Competitive shooting is a sport, and just like any other competition, it takes practice to succeed. While you can’t expect to be professional from the start, you can avoid common mistakes to ensure you get the most out of your practice sessions and training.
Common Competitive Shooting Mistakes
Rookie competitive shooters are often prone to simple mistakes and gaffes. The good news is, these mistakes are easily correctible with proper instruction. Once you fix them, you’ll be on your way to being an accurate competitive shooter. Before getting discouraged, consider whether your issues stem from one of the following:
- Wrong focal point. When first getting comfortable with competitive shooting, it can be easy to put too much focus on your firearm. While you certainly need to pay attention to how you grip, hold and position the firearm, your focus will also need to be on the target. Once you’re able to strike the correct balance here, you’ll see noticeable improvement in accuracy.
- Too much gear. There’s nothing wrong with having the right gear and equipment, but don’t let it overpower you. Learning to compete without all the bells and whistles will make you better. Once you’ve established some real skill, you can add the gadgets and gizmos to make things even more fun.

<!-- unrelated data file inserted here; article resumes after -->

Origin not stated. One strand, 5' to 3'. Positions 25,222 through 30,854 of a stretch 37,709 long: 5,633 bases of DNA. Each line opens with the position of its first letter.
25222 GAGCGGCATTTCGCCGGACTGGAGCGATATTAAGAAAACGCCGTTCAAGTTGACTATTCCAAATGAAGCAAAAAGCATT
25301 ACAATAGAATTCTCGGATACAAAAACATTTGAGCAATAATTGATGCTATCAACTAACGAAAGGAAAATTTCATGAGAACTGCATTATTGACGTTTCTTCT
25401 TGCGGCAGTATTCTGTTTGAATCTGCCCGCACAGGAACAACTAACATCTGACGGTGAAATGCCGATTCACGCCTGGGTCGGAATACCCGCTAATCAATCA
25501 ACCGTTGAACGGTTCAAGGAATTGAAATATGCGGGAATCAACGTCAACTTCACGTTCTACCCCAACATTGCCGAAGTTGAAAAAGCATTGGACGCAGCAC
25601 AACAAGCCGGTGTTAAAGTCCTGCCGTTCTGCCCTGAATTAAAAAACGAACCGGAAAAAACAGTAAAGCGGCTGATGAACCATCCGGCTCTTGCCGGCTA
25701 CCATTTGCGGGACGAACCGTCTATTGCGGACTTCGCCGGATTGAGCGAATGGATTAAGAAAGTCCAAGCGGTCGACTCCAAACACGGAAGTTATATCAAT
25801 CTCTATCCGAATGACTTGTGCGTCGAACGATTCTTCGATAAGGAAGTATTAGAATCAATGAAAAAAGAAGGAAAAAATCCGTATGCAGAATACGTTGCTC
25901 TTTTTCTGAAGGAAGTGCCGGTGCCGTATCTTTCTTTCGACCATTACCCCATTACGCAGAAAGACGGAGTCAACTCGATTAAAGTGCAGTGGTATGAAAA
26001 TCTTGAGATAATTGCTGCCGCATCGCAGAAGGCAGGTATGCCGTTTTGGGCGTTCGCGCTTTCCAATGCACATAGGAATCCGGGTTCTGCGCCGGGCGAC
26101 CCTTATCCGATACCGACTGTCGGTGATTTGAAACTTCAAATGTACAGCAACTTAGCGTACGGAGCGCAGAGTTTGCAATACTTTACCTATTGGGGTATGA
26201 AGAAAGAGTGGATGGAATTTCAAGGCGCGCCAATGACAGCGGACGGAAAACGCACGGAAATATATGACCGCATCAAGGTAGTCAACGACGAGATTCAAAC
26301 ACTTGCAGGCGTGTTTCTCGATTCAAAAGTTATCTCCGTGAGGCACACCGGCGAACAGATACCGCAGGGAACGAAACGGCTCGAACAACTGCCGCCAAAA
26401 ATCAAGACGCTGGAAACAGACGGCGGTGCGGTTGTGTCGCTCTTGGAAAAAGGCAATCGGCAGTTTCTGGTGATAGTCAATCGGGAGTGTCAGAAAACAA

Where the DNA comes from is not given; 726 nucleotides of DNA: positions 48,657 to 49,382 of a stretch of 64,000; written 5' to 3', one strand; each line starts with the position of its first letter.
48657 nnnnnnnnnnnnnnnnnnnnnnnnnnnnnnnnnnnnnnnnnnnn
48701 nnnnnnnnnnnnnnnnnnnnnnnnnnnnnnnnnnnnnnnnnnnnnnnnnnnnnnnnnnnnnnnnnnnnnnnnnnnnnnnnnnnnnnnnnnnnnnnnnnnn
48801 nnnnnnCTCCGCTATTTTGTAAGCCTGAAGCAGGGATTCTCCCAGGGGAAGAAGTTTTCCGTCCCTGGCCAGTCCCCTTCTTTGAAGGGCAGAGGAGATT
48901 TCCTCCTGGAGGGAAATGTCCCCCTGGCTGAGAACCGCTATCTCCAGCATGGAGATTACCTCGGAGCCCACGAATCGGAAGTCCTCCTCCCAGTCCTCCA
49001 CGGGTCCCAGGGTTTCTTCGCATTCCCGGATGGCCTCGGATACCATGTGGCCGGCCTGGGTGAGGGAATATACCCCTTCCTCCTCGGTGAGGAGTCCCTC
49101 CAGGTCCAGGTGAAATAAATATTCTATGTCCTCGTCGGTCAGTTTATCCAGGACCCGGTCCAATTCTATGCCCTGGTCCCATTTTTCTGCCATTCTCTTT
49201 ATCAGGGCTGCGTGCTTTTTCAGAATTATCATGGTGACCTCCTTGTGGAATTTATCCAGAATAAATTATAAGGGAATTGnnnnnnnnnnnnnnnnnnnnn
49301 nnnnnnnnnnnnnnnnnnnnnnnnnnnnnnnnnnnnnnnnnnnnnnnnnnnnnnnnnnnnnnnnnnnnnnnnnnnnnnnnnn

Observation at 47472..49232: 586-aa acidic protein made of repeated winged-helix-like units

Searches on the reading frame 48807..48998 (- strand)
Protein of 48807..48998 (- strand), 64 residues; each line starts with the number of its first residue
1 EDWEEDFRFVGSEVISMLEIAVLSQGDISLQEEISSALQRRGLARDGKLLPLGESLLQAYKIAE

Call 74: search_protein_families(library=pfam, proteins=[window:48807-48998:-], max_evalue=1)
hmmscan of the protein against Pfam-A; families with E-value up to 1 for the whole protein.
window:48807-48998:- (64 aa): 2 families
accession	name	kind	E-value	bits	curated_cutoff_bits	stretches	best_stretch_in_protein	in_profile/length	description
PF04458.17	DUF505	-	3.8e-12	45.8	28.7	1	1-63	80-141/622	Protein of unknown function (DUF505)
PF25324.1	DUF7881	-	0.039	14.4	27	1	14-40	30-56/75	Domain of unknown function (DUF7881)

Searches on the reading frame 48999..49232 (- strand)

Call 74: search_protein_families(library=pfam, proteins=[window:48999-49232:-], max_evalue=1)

- Wrong size. Don’t fall for the more is better argument. As a beginner, the larger firearm may prove more of a detriment than advantage. Practice with multiple firearms and go with the one that makes you comfortable.
- Trigger manipulation. Effectively pulling the trigger is arguably the hardest concept to grasp. It must be done delicately enough so as not to alter your aim, but hard enough to be completed in the appropriate amount of time.
- Poor timing. When aiming for a moving target, poor timing is a sure way to miss. While it can be the result of many things, it’s often a result of overthinking a shot. The best competitive shooters are able to limit distractions and simplify the process.
- Tense posture. There is a fine line between being too relaxed and too tense. You want your frame to be secure, yet loose enough to allow for movement. A tense posture disallows for corrections, adjustments and rapid control of the firearm.